And yet, the affair has uncovered two deeper – darker – truths about both Hollywood and human nature.

First, those who live and work in a toxic environment rapidly become toxic.  Their sense of normal practice, of where the lines are drawn, becomes blurred … then fades altogether.  It is quite possible that Weinstein discovered, quite early on, that he could push the limits about as far as they could go – and, as he pushed them, realised he could simply keep going.  His behaviour, to an outside eye, is beyond appalling.  To people on the inside, it was simply a part of doing business.  Weinstein did not invent the ‘casting couch.’  The concept of would-be actresses trading sex for roles was well-established long before Weinstein came on the scene

The blunt truth is that, when there is such an immense imbalance of power, that ‘consent’ can be a very slippery thing indeed.  (This is why the Bill Clinton/Monica Lewinsky relationship was so inappropriate.)  Weinstein did not need to say, bluntly, “have sex with me or you’ll never work in this town again.”  He had enough power to make the threat implicit without ever having to make it explicit, without ever crossing a line that his enemies could use to bring him down.  The disparity in power was so great that, regardless of what the actresses claimed, no one could consider consent to be wilfully given.  A relationship between someone who was, effectively, ‘the boss’ and someone far junior should have ended in the boss being unceremoniously terminated.  Instead, far too many people just smiled weakly and took it.

I don’t know why Weinstein chose to act in such a fashion. I’ve seen no shortage of speculation, ranging from ‘creepy male feminist’ to ‘long-standing hatred and resentment against women’.  The point is that he lived and worked in an environment where such behaviour tended to go unnoticed (or at least unpunished) until it was far too late.

And this leads, neatly, to the second point.  The dirty secret of Hollywood – of big business and politics and just about everywhere else – is that wealth and power excuses anything and everything.  As long as he was powerful, as long as he made money, people would make excuses for him.  And Weinstein’s connections reached very far indeed.  Hillary Clinton might have taken more cash from Weinstein’s coffers than anyone else, if the New York Post is to be believed, but she was far from the only Democrat to take his money.  The First Daughter, Malia Obama, interned for Weinstein!  The Secret Service must have been asleep at the switch. 

Hollywood chose to cover up Weinstein’s perversions as long as he made money.  He was allowed to do whatever he liked; his accusers were pushed into signing NDAs as a condition of their payouts. (Weinstein can spend the rest of his life suing anyone who broke one of those NDAs, if he wishes.)  Brad Pitt deserves credit for threatening Weinstein after Weinstein harassed Gwyneth Paltrow, but it didn’t seem to occur to him that a man who was prepared to threaten a world-famous actress might have a string of less prominent victims.  It wasn’t until Weinstein started losing his power that people started speaking out about his behaviour.  And then it was far too late.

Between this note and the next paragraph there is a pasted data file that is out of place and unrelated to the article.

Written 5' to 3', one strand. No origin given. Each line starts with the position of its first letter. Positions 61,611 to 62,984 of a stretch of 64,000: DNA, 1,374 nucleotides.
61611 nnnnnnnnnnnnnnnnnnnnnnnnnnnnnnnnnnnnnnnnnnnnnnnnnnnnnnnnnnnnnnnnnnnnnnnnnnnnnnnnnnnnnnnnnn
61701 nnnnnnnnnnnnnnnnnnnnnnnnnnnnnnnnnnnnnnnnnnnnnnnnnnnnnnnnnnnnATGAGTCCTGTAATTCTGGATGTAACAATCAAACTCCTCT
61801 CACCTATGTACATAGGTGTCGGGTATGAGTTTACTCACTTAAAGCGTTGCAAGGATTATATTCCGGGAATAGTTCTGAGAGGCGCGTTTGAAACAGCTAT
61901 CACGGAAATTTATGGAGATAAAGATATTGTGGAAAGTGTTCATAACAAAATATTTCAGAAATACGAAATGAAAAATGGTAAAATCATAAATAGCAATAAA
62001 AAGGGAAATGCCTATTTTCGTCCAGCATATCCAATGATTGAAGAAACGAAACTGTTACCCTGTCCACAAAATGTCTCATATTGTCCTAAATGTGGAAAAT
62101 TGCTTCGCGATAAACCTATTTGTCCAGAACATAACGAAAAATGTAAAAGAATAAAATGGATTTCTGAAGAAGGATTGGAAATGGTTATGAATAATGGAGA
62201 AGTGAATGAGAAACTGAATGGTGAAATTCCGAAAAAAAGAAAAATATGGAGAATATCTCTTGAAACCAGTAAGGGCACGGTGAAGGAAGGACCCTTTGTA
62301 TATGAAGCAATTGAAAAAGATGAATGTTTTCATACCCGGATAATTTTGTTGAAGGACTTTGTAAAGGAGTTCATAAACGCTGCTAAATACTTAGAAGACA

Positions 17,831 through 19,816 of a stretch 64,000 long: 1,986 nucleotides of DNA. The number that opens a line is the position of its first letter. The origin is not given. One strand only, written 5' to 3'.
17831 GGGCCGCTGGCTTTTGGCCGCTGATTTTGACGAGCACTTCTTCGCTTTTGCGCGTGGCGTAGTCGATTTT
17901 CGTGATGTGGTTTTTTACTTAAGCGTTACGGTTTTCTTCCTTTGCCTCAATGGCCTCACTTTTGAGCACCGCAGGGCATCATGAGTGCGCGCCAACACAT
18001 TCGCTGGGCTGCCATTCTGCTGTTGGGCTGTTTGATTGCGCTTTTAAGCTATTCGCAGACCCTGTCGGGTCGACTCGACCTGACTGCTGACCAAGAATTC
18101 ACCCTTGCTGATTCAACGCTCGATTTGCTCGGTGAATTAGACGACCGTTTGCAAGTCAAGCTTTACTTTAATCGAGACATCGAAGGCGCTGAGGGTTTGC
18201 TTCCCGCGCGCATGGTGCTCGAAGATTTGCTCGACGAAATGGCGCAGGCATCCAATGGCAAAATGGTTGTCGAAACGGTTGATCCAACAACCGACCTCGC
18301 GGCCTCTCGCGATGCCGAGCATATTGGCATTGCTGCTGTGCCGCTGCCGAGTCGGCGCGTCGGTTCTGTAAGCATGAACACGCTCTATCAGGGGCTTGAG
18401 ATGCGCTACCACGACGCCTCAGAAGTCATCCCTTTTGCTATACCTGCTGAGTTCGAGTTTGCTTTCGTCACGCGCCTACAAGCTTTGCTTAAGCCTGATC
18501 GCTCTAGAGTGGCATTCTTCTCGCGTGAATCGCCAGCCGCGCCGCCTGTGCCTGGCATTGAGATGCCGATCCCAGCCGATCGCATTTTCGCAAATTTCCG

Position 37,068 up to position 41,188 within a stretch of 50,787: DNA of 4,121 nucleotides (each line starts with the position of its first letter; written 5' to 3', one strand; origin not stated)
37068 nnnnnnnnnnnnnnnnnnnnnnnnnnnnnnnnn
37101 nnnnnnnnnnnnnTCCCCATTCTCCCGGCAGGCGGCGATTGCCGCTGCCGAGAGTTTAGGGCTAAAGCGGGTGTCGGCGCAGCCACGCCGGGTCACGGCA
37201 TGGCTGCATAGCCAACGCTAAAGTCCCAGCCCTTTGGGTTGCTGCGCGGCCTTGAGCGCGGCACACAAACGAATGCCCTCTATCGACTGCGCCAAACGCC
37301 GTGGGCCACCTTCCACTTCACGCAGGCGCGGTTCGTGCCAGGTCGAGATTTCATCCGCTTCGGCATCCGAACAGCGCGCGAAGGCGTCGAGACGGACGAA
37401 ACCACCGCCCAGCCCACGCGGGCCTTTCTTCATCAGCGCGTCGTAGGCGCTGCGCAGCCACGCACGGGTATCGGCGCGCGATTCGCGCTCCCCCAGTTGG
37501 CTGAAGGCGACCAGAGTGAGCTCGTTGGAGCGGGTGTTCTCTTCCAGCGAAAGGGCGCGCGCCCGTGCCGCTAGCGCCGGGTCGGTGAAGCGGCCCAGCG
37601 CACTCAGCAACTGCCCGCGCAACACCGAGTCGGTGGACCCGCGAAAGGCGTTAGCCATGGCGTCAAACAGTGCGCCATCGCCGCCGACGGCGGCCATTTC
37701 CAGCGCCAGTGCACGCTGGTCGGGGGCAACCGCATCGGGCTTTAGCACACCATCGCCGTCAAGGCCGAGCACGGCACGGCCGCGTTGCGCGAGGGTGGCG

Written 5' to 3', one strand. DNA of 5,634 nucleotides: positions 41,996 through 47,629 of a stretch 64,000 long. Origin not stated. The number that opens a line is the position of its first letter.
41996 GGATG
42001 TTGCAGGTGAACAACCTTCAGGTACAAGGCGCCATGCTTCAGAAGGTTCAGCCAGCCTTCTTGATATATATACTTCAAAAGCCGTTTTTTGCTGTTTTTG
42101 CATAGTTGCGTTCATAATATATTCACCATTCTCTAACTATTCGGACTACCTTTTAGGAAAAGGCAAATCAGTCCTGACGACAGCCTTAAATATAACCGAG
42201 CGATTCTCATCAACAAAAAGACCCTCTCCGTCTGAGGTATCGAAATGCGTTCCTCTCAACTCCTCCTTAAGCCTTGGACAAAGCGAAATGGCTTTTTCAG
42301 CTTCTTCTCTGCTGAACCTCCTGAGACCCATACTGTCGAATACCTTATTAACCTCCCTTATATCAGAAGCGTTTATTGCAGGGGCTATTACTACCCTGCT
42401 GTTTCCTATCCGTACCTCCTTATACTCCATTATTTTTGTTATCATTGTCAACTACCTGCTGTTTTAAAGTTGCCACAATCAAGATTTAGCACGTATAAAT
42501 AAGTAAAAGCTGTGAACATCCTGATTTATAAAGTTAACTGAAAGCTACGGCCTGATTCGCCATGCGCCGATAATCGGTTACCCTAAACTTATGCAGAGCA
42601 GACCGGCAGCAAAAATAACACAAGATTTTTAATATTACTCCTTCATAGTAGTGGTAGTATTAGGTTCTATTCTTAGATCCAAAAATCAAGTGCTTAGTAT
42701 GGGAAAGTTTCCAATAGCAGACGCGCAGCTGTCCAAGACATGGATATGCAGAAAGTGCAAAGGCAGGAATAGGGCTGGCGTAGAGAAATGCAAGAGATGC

Weinstein was not the only one.  Woody Allen remains honoured in Hollywood, despite sexual abuse allegations.  Roman Polanski likewise, despite a conviction for child-rape.  (Whoopi Goldberg, of all people, tried to defend him.)  And how many others remain unknown?

The blunt truth is that Hollywood has become a cesspit (if indeed it was ever anything else).  Dozens of famous names had been named and shamed, their careers damaged or destroyed over the past few years.  Right now, there are damaging rumours about a producer who might be a very big name indeed … although I have no confirmation one way or the other.  And it has become clear that, for all their claims to ‘wokeness’, the big-wigs have been very ‘unwoke’ indeed.  It is no longer possible to take Hollywood’s moralising seriously.  Why on Earth should we take heed of people who closed their eyes to monsters in their midst?  And why should we listen to them about Donald Trump?

Hollywood praises itself on its ‘bravery’ in ‘speaking truth to power’ (i.e. constantly assaulting Donald Trump/Republicans/Conservatives).  This has now been exposed as a lie. Hollywood is brave as long as the target is easy – and safe.  When faced with harder targets, targets that can and will push back, Hollywood chooses not to fight.  No one takes actors and actresses seriously any longer and why should they?  It isn’t just that the stars of stage and screen enjoy a lifestyle well above the average.  It is that they’re hypocrites.

In fact, the worst thing Hollywood could do to Trump would be to endorse him.

The broader implications for the future may bear contemplation.  METOO has exposed the festering cesspit of Hollywood.  It has delivered a certain, if limited, justice to some of the worst people on the planet.  At the same time, however, it has flip-flopped on many important issues.  It has not, as Spiked pointed out, done anything about working-class girls abused by grooming gangs in England.  Nor has it realised the limits of social media outrage, that it runs the risk of both giving the guilty an ironclad defence and doing irreparable damage to innocent men.  Indeed, there is a very good chance that, like the Americans with Disabilities Act, ‘Ban-The-Box’ and innumerable diversity and inclusion ‘educational’ sessions, METOO will do considerable harm to the people it claims to help.  If the risk of being accused – and of being simply thrown under the bus without a fair trial – is deemed too high, why should anyone take the risk?  Apparently, women are already losing mentorship opportunities that should otherwise be theirs.

But these are matters for a later essay.  For the moment, let us be happy that Weinstein is facing justice for at least some of his misdeeds.